JFViewPositionUtil’s high and low-level methods ought to satisfy all your view positioning needs, but if your app has some specialized effect that isn’t handled you might also find the pointForAnchorPoint:ofView: method useful. It retrieves the location (relative to the parent view) of any of the subview’s anchor points. Armed with this information you can create your own frames to position views just the way you want.
Grouped Layout Strategy
With this introduction to the class’ capabilities out of the way it’s now time to talk layout strategies.
While there is nothing wrong with laying out each control in relation to a sibling control it often makes sense to group controls within an otherwise invisible NSView/UIView and adjust the size of that parent view perfectly for the subviews it contains.
Why would you want to do this? This approach allows for a group view to be dynamically slid in between two others and to have them adjust their positions to accommodate it. Having to re-adjust dozens of controls in tandem is a lot harder than re-adjusting a single group view acting as the parent view for these controls.
JFViewPositionUtil offers the setHeightOfSuperview:toFitAllSubviewsWithMargin: method to help you in this regard. Think of this method as being like the UIView sizeToFit method except that it allows for an adjustable margin on the bottom of the lowest subview.
This method is also quite useful for adjusting the vertical height of UIScrollViews, even if you don’t plan to dynamically insert or remove group views within them. The logic has a special handler for UIScrollViews to set their content size in addition to their regular view size.
One last thing to note: The lazy-initialization approach I advocated earlier comes into play again here. Keep in mind that the group view needs to ensure that all its subviews are initialized and positioned prior to adjusting its own size to fit them. By going with lazy-initialization the group view doesn’t need to worry about the possibility of re-initializing its subviews.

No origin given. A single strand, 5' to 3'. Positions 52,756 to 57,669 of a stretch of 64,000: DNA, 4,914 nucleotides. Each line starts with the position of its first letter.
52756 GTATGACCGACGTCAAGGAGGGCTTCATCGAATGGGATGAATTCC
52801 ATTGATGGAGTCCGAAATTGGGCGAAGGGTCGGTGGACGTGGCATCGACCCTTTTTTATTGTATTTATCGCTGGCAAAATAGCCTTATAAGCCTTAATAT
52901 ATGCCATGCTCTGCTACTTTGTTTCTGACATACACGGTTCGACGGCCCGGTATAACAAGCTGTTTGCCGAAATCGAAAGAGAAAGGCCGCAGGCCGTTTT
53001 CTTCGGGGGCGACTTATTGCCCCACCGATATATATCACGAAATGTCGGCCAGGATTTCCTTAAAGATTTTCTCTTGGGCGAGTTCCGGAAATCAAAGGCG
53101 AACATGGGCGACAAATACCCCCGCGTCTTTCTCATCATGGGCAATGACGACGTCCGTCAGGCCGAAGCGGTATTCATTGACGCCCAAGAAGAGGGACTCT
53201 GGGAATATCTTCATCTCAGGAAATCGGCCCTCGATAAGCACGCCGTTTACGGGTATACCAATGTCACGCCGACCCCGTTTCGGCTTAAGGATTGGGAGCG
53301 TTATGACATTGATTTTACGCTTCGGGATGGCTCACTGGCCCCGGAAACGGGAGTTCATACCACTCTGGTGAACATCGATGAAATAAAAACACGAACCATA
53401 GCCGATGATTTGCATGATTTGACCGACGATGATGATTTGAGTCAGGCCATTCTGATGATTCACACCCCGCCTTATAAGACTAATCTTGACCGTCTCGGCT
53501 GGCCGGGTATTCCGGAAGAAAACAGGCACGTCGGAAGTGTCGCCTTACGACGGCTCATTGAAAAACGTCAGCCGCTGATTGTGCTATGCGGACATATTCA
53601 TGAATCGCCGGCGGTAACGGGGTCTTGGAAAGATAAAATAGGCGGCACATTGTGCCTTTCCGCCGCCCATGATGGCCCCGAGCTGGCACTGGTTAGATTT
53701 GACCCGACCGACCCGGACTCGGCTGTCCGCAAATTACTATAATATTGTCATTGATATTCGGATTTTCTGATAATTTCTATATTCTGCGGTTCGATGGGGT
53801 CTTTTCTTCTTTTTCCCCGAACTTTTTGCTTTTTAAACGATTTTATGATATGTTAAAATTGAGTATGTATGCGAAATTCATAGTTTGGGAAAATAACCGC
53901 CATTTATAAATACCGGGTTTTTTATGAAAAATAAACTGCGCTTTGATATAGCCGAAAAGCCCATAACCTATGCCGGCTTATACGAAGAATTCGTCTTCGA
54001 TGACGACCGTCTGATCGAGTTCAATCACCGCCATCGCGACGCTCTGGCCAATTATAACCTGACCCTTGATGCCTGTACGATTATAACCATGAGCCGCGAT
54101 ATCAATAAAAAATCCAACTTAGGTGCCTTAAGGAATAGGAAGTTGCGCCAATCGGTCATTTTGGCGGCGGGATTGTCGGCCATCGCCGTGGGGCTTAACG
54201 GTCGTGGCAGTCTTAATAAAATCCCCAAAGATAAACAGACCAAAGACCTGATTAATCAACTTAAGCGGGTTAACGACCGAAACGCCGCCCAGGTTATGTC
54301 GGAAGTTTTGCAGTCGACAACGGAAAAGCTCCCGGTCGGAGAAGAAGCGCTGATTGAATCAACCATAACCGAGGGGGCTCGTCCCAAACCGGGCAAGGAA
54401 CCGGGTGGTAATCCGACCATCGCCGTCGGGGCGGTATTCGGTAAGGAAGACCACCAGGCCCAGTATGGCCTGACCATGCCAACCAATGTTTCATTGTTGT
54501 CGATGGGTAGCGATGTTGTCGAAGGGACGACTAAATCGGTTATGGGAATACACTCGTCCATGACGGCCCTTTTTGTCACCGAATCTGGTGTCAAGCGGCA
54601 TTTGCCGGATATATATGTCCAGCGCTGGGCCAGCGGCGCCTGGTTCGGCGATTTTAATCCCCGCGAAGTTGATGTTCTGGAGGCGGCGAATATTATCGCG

As I mentioned earlier it was when I was localizing KEYBOX that I encountered difficulty with laying out my views. Japanese is a very compact language whereas French and Spanish are comparatively stretched out. English is somewhere in the middle.
The approach I took in version 2.0 was to use fixed size font, multilined labels to handle any text length and have any sibling controls appearing under them dynamically adjust their y positions to always be N points away. As long as the parent view had enough vertical room or was UIScrollView-based it worked like magic.
In case you were wondering, this class is also compatible with the animation systems of both OS X and iOS. Simply use JFViewPositionUtil to set the new position within an animation context and watch iOS do the rest for you. For OS X you can use a view’s animator for the same effect or directly reset the view position at each progress step of an NSAnimation if need be.
Lastly, if you are developing an OS X project and use auto-resizing views (setAutoResizingMask:) you’ll be happy to know that they are completely supported as usual in much the same manner as animated views are.
JFViewPositionUtil is the result of my own frustrations with dynamic, hand-coded views. If you are equally frustrated with the difficulties of having to code your UI by hand but simply cannot rely on Interface Builder to meet your exacting needs JFViewPositionUtil might be the sweet spot for you. I invite you to give it a try and find out for yourself!
If you have any questions or comments please contact me at jay [AT] this domain.